Have furniture that needs a makeover, but it’s too heavy or cumbersome to move? I’ll show you how to create a temporary, DIY spray booth inside your house so you can paint inside using a sprayer without making a mess or ruining the carpet.
It’s been a long time since I’ve shown you a glimpse of my son’s room. If you’ve ever lived with a 12-year-old before, you know why! Real-life tween bedrooms sure don’t look like they do in a Pottery Barn catalog.
In fact, the last time I photographed it was more than three years ago Jackson was deep in his Star Wars phase.
He’s still a fan, but lately he’s been craving a more age-appropriate space to chill out, listen to music and avoid his parents. While Jackson was away on a weeklong school field trip, I decided to start working on his tween room makeover.
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Step 1 of the makeover: give his bed a makeover with my Wagner FLEXiO 4000 paint sprayer.
Every month, I’m sharing a new DIY project in partnership with Wagner, along with Kim from Salvaged Living. Be sure you check out her post on how she used her Wagner paint sprayer to solve a problem every pet owner can understand.
We’ve had the sage green bed since Jackson was a baby and his nursery doubled as our guest room. It’s a wood Bassett cottage-style bed that we bought new, but the soft green color didn’t exactly scream tween boy.
My “client” decided he wanted a dark gray bed instead, and he chose Fusion Mineral Paint in Ash.
I always knew I wanted to paint the bed with my Wagner FLEXiO 4000 sprayer. I originally thought I would take the bed apart and haul it downstairs to paint outside.
But some stubborn and impossible-to-reach screws in the bed rails derailed that plan. (See what I did there?)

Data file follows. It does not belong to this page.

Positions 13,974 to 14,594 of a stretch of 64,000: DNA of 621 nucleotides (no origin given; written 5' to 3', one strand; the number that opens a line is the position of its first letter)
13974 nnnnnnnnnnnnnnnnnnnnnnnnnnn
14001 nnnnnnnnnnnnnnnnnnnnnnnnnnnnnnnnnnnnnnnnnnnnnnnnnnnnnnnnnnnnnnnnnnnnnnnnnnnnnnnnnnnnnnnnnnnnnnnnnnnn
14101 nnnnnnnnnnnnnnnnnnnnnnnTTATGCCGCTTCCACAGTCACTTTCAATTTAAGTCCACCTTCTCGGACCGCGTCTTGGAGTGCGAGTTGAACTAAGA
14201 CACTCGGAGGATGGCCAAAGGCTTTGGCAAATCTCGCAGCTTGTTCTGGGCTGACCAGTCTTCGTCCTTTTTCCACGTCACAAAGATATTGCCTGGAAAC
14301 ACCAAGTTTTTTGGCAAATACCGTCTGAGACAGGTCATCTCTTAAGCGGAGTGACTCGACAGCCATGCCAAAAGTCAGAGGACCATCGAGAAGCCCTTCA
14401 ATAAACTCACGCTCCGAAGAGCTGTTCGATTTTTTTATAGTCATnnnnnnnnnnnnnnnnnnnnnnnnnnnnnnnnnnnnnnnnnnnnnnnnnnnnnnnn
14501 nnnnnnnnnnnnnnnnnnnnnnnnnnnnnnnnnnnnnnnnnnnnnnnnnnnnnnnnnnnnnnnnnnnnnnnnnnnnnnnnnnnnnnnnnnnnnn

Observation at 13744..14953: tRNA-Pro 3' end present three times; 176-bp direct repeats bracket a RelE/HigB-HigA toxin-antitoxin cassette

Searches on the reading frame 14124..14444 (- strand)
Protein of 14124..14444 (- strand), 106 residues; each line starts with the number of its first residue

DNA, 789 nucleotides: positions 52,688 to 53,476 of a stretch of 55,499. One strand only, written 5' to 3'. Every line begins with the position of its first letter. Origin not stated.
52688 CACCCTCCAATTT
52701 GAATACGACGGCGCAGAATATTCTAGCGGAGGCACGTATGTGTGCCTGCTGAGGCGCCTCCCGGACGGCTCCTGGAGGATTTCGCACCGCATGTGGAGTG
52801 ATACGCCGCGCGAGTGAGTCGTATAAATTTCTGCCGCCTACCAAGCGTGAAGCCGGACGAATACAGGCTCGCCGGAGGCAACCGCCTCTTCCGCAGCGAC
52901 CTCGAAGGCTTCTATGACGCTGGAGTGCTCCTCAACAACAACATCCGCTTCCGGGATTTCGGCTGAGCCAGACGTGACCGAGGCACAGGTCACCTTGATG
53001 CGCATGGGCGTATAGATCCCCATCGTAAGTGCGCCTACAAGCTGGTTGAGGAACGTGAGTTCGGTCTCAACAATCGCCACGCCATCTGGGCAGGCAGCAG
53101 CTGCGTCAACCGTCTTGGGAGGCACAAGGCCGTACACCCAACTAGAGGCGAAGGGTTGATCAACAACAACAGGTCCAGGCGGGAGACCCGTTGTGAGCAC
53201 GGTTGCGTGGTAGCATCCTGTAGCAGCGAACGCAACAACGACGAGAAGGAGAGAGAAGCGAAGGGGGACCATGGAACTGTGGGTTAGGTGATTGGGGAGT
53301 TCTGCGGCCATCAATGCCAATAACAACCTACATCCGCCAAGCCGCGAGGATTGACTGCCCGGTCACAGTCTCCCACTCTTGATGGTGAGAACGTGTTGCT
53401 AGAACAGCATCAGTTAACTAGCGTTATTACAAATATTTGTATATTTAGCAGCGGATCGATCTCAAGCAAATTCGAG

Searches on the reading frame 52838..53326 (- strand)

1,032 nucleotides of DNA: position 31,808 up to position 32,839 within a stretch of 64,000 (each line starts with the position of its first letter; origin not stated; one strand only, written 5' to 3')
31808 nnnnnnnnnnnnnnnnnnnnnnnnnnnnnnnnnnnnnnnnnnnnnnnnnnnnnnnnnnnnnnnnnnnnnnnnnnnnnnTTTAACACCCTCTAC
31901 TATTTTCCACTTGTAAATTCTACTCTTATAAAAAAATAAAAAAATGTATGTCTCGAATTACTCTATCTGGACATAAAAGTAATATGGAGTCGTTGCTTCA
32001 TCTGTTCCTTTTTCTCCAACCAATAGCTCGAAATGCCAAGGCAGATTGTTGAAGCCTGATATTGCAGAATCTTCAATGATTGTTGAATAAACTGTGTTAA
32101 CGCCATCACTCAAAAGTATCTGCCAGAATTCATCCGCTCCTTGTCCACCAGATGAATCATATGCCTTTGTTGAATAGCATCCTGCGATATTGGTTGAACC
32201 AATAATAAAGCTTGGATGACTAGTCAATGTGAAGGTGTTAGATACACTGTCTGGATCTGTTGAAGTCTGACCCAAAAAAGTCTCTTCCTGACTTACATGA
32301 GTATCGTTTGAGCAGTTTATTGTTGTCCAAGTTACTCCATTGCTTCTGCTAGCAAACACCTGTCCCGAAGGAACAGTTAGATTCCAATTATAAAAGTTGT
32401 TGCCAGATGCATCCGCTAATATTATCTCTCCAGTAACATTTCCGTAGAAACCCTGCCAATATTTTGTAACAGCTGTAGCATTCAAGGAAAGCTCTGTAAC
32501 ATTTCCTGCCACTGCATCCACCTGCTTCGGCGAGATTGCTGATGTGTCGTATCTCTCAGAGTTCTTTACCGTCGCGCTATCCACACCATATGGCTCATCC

Normally, I would just use Wagner’s Studio Spray Tent to spray paint furniture inside. But the bed frame was just a little too big to fit inside the tent, so I had to come up with Plan B.
Since I knew painting the bed with a brush would take forever, I decided to create a temporary DIY spray booth in his room. My Wagner sprayer is the fastest way to paint furniture — 12 times faster than a brush — especially something like this bed, which has grooves between the beadboard panels.
I know it’s scary to think about spray painting furniture inside. You’re probably worried about making a mess, ruining the carpet or floors or getting paint all over the walls and the rest of your furnishings. And you probably think the prep required to paint with a sprayer indoors is too time consuming.
But with a spray tent or the right masking materials and a sprayer that creates little overspray, you can put those worries aside. And even with the necessary prep required to create an indoor spray painting booth, you still save time over brush painting.
With my husband’s help, we were able to mask off my son’s room. We honestly spent more time trying to remove those screws on the bedrails.
DIY Spray Booth Supplies
You’ll need the following materials to mask off a room and create a DIY spray booth indoors:
- 3M Advanced Masking Film (for easiest application you’ll want to make sure the film is long enough to cover from floor to ceiling)
- painter’s tape
- large, heavy duty canvase drop cloth
- large plastic drop cloths
How to Turn a Room into a DIY Paint Booth
To prevent any chance of getting paint anywhere we didn’t want it, we masked off the entire perimeter of my son’s room with masking film from ceiling to floor. (We did not cover the ceiling, just to the top of the walls.)